The problem we are trying to solve requires selecting the most adequate campaign
for each visit in the shortest time possible. To do this the requirements of each and
every campaign need to be analyzed.
Should there be various advertisers who comply with the said requirements; the
one with the highest Ad Rank is selected. The Ad Rank is a parameter aiming at better
profits for the network but at the same time showing quality ads. The Ad Rank
formula is:
Ad Rank = CPC x Quality Score
Each platform uses its own method to calculate the Quality Score value, for
example Google has never revealed how they calculate theirs.
The advertisers parameter format is shown in table 1 below, it will be the same
for the visits parameter only with the Quality Score and CPC values removed.

Table 1. Advertisers selected parameter values.

Hour Browser Browser OS OS Parameter Quality CPC


Version Version N Score

3 Chrome 20.0.1132.47 Macintosh Intel 10.5 0,634 1,695
14 Chrome 22.0.1229.94 Windows XP 0,982 6,088
I.
15 8.0 Windows XP 0,796 9,370
Explorer
I.
1 7.0 Windows XP 0,730 6,856
Explorer
7 Chrome 22.0.1201.0 Windows Vista 0,545 1,704

The values of each column represented in table 1 are as follows:


1. Hour: Refers to the time of the day the visit was made.
2. Browser: Refers to the browser the visit came from, most commonly Internet
Explorer or Chrome.
3. Browser version: This parameter refers to concrete browser version. Browsers
are constantly getting faster and more secure version updates.
4. Operating System: The most common ones are Windows, Mac or Linux.
5. OS Version: Just like browsers, OS's have their version e.g. Windows 7, 8 or Mac
OS X Lion.
6. Flash version: Some browsers have flash installed. Some versions include 11.3
r31, 10.0 r32 and 10.2 r153.
7. Has flash? : Indicates whether or not parameter uses flash or not.
8. Screen bitrate: This indicates the number of bits needed to show a pixel, usually
32 bits.
9. Screen resolution: Number of pixels by width and height of the on screen image.
10. Country: We can know the country using the users IP number.

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11. City: As well as seeing the country of visit origin we can also see the specific
city.
12. Language: This indicates the OS language, for example: en, en-us etc.
13. Network address: This refers to the ISP url the user is visiting from.
14. Network name: This refers to the name of the network being used by the user.
15. Access page: The access page is page visited previous to the visit. Most come
from search engines but they can also be directly accessed, or through a link.
16. Visit type: User visit types can be direct or referrals using a search engine or any
other page type.
17. CPC: Cost per Click. The maximum value an advertiser is willing to pay for an
ad to be shown
18. Quality Score: This indicates the ad quality and is calculated based upon many
factors such as the number of click per view.
In table 2 we can see configuration options. The numbers in each column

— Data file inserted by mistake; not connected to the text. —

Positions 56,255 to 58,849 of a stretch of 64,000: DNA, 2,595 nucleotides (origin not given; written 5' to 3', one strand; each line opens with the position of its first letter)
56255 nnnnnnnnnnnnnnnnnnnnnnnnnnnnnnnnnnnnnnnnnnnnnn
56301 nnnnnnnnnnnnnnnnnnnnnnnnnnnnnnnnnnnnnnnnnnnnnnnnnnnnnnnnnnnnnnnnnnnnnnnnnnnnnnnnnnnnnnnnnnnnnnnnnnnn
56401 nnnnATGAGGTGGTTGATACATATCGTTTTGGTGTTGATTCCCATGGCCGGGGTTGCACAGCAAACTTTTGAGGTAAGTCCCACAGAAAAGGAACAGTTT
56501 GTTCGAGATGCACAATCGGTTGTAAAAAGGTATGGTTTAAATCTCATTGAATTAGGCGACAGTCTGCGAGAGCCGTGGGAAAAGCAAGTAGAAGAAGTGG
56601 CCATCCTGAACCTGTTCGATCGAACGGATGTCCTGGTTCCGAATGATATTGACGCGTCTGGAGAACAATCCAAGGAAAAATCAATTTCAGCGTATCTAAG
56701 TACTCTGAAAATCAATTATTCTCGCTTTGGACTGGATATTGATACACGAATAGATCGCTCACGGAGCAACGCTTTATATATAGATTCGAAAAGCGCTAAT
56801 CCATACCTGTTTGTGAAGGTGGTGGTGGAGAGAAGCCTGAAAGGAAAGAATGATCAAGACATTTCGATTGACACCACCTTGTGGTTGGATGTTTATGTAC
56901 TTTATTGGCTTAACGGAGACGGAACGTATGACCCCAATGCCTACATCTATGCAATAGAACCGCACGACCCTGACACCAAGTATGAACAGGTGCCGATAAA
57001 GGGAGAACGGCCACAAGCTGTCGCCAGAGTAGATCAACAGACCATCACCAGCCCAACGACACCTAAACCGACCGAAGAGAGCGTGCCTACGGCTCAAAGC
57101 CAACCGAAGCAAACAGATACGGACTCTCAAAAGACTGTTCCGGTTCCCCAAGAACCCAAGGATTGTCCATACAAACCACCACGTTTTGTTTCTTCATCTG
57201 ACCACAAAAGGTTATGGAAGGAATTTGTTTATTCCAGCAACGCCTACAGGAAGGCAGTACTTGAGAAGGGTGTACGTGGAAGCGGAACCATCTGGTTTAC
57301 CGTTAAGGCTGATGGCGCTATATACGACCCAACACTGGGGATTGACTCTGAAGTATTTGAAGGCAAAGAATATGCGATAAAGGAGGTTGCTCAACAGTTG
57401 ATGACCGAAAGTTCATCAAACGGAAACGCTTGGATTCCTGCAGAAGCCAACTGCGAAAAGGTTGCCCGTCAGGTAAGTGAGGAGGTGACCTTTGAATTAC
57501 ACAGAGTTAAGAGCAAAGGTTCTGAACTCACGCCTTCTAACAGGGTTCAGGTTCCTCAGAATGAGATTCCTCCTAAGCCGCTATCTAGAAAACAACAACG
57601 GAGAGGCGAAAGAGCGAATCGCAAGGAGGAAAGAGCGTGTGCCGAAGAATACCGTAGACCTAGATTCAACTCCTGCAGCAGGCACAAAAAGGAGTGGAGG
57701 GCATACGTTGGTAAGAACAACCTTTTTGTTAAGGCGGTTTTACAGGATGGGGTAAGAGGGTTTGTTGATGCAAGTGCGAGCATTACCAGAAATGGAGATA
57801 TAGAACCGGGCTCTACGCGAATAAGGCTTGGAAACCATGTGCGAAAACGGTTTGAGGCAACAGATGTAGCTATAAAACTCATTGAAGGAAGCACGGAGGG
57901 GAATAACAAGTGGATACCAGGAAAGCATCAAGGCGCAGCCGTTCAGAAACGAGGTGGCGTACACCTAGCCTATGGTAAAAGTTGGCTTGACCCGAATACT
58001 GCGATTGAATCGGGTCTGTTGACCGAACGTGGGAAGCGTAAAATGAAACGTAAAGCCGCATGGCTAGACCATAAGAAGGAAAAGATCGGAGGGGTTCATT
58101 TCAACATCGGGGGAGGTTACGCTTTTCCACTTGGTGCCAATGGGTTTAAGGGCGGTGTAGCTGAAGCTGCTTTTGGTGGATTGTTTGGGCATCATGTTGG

represent the advertisers selected parameters; each number corresponds to the
parameters described above.
Table 2. Option parameter configuration

1 2 3 4 5 6 7 8 9 10 11 12 13 14 15 16

Option 1 X X X
Option 2 X X X X X X
Option 3 X X X X X X X X X X X
Option 4 X X X X X X X X X X X X X X

Google uses supercomputers to solve complex algorithms in a tenth of a second.


For example, when we search for "Brazil" at google.com we are given 3,230,000,000
results thanks to the efficient algorithms run on such supercomputers. To solve the
problem we have used an Intel(R) Core (TM) i5-2400 CPU @ 3.10 GHz with 16Gb
RAM running Windows 7 Pro Service Pack 1 64 bit.
By using this hardware we are going to solve the problem in different ways. We
have developed thread code and AVL trees as well as Multi-Node trees within the
Microsoft Visual C# 2010, C# Express environment. We have also tried Pig Latin
using technology developed by Yahoo called Hadoop. To run Hadoop we have a
virtual machine called Hortonworks Sandbox 2.1 on the OS Red Hat, which running
Oracle Virtual Box, 4.3.14 r95030 and the aforementioned hardware.

3 Application of Parallelism and Fuzzy Logic within Ad


Exchanges

3.1 Applying Parallelism to Ad Exchanges


In today's world we have the power of multi-core processors allowing huge volumes
of information to be analyzed. Parallel computing is a processing method using

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various instructions at once, as the name suggests, in parallel. This is based on the
principle that large scale problems can be divided into smaller ones and hence be
resolved simultaneously.
Threads are used in parallel computing, these are tasks that can be done at the
same time as others. Different execution threads share a series of resources such as
memory space, files or authentication keys.
Parallelism allows various advertisers to be simultaneously compared rather than each
visit having to be compared one at a time.
The program we have developed creates 100.000 threads, and provided there is no
time limit, can be executed in parallel. Every 100.000 threads can compare 100
campaigns that have been stored in a file along with the visit, making a total of
1.000.000 campaigns. Upon finishing the program, it writes the best solution in a file.
We have repeated this step for 1000 visits.
The algorithm we have developed runs using three variables: The option, the
number of seconds and the threshold of the degree of similarity. The variable
Option indicates the number of parameters the advertiser has chosen such as those